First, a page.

Thursday, June 22, 2017

Special News Issue: Amazon & Whole Foods - Who The Heck Knows?!

Few news stories in the retail industry have caused such a huge sensation - or such an insane level of general freaking out - as Amazon’s proposed acquisition of Whole Foods. Journalists, pundits, and commentators of all stripes are falling all over themselves to explain what it all means for grocery shopping, e-commerce, real estate, the economy, and, you know, eating food. Here’s a brief compendium of just a few of the thousands of recent banner headlines, with a selection of quotes from each story (the italics are, generally, ours):

Amazon to buy Whole Foods for $13.7 billion
Market Watch, June 16
“ Inc. said it would buy Whole Foods Market Inc. for $13.7 billion as the giant internet retailer makes a deeper push into the grocery space. Amazon will pay $42 a share for Whole Foods, valuing the grocer at a 27% premium to its closing price Thursday. The deal is expected to close in the second half of this year. Amazon’s move tanked the stocks of grocery competitors as investors worried that Amazon could do to grocery the same as it did to booksellers.”

Amazon and Whole Foods: 5 things to know about the blockbuster deal
Chain Store Age, June 17
“The food retail industry has been flush with big mergers lately, but today’s stunner has no precedent. The announcement that Amazon plans to buy Whole Foods Market for $13.7 billion heralds the coming together of two retail icons with vastly different cultures - one a mainstay of the brick-and-mortar world and the other a master of online shopping. It also creates big challenges for competitors in the wider retail landscape, especially those focusing on groceries, beauty and health.”

Amazon may have launched a bidding war for Whole Foods
MarketWatch, June 19
“ Inc. may have a fight on its hands, because its move to buy Whole Foods Market Inc. could potentially launch a bidding war for the natural and organic foods grocery chain. Karen Short, analyst at Barclays,… believes all retailers that sell food and compete with Amazon are potential bidders, “because we think most have too much to lose not to bid.” As a result, she said potential bidders could include Wal-Mart Stores Inc. (WMT), Target Corp. (TGT) and Kroger Co. (KR), “to name a few.”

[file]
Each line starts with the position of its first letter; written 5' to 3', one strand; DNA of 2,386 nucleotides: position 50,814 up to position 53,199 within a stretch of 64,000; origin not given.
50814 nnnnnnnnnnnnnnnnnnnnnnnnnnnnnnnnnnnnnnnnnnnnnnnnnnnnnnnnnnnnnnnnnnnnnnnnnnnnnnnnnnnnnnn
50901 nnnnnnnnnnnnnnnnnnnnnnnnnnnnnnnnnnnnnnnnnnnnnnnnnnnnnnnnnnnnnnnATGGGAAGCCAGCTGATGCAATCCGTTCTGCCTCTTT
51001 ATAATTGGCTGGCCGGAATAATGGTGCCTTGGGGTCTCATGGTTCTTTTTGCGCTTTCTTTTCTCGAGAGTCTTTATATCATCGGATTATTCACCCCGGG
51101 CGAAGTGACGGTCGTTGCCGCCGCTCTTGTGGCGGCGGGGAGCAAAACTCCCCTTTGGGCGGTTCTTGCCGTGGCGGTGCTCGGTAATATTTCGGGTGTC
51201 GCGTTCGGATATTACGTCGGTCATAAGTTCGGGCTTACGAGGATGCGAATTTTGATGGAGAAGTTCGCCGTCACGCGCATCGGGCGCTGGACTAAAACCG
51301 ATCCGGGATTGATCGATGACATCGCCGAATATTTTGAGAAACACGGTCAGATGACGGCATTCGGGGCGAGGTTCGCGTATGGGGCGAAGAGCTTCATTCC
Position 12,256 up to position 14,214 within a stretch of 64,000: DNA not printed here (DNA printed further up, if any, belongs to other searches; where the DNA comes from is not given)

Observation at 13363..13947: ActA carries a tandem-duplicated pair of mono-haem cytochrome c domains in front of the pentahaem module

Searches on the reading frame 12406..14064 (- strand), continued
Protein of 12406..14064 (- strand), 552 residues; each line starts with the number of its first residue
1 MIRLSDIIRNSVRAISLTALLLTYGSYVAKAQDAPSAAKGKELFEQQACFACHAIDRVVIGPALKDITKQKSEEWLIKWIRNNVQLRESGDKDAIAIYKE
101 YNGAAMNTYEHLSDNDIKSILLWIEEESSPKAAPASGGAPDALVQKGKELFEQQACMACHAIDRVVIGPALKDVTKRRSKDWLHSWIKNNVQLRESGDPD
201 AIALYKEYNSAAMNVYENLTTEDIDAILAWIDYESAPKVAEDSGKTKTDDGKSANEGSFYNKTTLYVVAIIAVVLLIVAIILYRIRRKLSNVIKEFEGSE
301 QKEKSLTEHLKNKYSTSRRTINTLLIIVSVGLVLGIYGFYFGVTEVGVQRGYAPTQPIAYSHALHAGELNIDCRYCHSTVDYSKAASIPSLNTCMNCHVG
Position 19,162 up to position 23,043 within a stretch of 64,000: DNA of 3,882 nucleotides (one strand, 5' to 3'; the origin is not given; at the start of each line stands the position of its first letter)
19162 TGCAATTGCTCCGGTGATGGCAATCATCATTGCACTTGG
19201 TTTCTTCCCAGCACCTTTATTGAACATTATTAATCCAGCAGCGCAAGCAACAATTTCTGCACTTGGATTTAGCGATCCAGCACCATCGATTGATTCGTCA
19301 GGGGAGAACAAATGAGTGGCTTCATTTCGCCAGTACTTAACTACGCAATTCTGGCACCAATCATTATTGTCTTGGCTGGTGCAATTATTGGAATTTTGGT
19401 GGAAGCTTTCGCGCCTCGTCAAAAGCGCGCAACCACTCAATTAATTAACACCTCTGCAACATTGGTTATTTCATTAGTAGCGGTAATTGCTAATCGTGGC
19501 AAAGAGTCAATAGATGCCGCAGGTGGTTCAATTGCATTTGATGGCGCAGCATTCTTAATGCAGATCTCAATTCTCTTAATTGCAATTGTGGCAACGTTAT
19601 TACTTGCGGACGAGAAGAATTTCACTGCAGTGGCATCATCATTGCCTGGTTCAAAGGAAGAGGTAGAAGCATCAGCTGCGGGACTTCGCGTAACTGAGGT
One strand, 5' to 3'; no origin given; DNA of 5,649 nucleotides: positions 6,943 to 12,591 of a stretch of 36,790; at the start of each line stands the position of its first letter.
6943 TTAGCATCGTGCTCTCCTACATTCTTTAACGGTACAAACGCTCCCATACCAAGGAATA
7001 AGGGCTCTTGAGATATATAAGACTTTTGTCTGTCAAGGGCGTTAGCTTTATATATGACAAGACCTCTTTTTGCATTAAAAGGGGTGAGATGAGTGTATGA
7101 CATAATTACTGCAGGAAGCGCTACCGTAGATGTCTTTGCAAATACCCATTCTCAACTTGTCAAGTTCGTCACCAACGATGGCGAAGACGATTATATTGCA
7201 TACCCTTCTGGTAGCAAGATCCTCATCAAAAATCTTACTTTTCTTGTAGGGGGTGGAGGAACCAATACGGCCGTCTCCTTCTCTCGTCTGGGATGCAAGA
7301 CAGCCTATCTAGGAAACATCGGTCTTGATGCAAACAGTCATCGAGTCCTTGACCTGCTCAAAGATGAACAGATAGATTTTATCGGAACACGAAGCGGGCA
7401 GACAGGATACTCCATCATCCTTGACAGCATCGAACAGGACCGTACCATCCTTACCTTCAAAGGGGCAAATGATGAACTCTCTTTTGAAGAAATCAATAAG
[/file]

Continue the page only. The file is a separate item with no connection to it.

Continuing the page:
Amazon’s bid for Whole Foods sparks speculation on what it might gobble up next
Washington Post, June 20
“’s surprise announcement last week that it would buy Whole Foods Market for $13.7 billion sent rival grocery stocks plummeting. It also unleashed a flurry of speculation about the retail behemoth’s next move. Shares of CVS, Walgreens and RiteAid also fell Friday as drugstore chains feared that the online giant could be heading their way next...In other corners of the Internet, analysts and investors speculated that Seattle-based Amazon could be setting its sights on organic grocer Sprouts, discounters DollarTree and Dollar General, and used-goods purveyors such as Plato’s Closet and Once Upon a Child.”

How Will the Amazon-Whole Foods Deal Affect Retail Real Estate?
National Real Estate Investor, June 19
“The proposed $13.7 billion acquisition of organic grocery retailer Whole Foods Market by e-commerce giant Amazon holds the potential to upset the grocery cart, so to speak. Yet retail real estate investors should cheer the Amazon-Whole Foods deal, experts say…Amazon’s purchase of Whole Foods should instill confidence in retail real estate investors, especially those whose portfolios include grocery-anchored properties.”

How Amazon could change your Whole Foods
USA Today, June 20
There’s one big question likely on your mind now that Amazon has rung up its largest purchase ever with the $13.7 billion acquisition of Whole Foods Market: How will CEO Jeff Bezos change my local Whole Foods store?...Depending on how you shop, this deal could mean eventually you never have to set foot in a Whole Foods store again - because you would order online, drive up to the store and have your groceries stuffed in the trunk, or have them delivered straight to your front door. Or, you could make a Whole Foods your neighborhood hangout...After inputting your grocery list, someone gathers all your goodies up while you dine on pizza or a sandwich. Maybe even test the latest Alexa-powered devices

Our very simple take? Anything in any of these article could possibly be true. Until the deal is done and the dust settles, who the heck knows?!
Chris Cardoni, Marketing Manager

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